End of the controversy in Surfing at Paris 2024. GETTY IMAGES

After back and forth discussions and alternative proposals from the ISA regarding virtual judging and the use of technology, Tony Estanguet has confirmed that a surfing tower will be built at Teahupo'o.

The President of the Olympic Organising Committee, former canoeist Tony Estanguet, has confirmed that the most controversial tower in Olympic history will go ahead. Speculation about moving the surfing event to mainland France or another part of French Polynesia is now behind us. The innovative use of technology, including land and underwater cameras and drones to judge the competitors, has also been ruled out. 

Environmental concerns remain, but according to Estanguet, the decision was made at the explicit request of the local authorities to proceed with the construction of a new aluminium tower. "We respect the decision, which was taken almost unanimously at the local level, to go ahead with this construction," Estanguet said during a year-end press conference at the committee's headquarters.

Teahupo'o will finally host the surfing event of the Paris 2024 Olympic Games. GETTY IMAGES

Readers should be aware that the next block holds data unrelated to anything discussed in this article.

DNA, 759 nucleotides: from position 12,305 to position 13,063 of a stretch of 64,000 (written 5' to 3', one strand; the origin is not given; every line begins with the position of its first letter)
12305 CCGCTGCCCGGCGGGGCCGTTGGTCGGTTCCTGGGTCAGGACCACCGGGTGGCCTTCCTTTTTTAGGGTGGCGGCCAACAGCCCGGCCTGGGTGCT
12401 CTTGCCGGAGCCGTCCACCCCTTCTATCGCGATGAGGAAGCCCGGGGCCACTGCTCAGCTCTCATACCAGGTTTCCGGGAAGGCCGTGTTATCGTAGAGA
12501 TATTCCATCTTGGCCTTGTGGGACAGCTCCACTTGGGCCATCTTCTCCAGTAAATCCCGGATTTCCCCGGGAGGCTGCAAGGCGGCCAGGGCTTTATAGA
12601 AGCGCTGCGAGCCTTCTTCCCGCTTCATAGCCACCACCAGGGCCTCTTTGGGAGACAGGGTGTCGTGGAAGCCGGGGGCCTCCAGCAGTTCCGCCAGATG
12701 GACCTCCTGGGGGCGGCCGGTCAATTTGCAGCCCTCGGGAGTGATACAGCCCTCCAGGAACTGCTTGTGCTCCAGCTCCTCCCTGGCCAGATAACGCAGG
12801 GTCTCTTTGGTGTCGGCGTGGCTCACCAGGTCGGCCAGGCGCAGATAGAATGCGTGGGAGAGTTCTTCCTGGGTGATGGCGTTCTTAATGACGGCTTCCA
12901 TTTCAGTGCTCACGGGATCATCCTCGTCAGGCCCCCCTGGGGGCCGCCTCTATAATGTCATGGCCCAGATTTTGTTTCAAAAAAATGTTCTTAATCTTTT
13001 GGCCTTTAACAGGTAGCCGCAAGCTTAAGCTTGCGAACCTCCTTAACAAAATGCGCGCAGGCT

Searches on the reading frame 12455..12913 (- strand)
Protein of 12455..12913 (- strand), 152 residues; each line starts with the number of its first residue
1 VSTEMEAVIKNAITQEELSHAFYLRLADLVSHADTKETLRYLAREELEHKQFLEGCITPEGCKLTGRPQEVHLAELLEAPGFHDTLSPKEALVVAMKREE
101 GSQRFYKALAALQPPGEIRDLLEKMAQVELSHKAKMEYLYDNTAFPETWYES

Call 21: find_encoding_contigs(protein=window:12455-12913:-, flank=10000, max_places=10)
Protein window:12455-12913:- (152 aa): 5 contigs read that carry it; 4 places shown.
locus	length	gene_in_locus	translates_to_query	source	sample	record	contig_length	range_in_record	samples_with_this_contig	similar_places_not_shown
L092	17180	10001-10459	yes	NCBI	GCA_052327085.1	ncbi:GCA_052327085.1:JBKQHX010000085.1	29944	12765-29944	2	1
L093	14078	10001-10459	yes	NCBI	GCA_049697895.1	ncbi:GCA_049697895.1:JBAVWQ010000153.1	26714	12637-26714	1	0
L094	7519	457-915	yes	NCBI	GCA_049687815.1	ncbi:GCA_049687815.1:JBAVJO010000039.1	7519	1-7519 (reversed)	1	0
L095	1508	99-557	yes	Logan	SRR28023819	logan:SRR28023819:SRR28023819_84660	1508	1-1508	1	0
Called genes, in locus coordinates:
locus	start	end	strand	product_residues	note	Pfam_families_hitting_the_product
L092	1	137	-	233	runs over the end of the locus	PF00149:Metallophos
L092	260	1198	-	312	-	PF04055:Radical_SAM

Teahupo'o will finally host the surfing event of the Paris 2024 Olympic Games. GETTY IMAGES

The reality is that the Olympic Games are just around the corner. Only eight months separate us from the start of the competition, and time is of the essence. "Five months before the trials, eight months before the Games, we have to move forward," stressed Etienne Thobois, CEO of Paris 2024, accusing the ISA of being late in seeking alternative solutions. 

In this context, Polynesian President Moetai Brotherson presented a work plan that should lead to a functional tower by 13 May, a few days before the World Surf League (WSL) Global Tour stage. The head of state claimed that there was unanimous support for the tower's construction, dismissing the significance of the word of the only association still opposed to the project, which they say will further damage the coral reefs that have already been affected for weeks. 

As a result, surfing will continue at the original site chosen by the Paris 2024 organisation, with the regulatory tower (the new aluminium one replacing the old wooden one) expected to be ready by mid-May, according to forecasts, in a place where the spirit of surfing is felt with every step or stroke. The environmental cost? In the background, as is unfortunately always the case when economic interests prevail.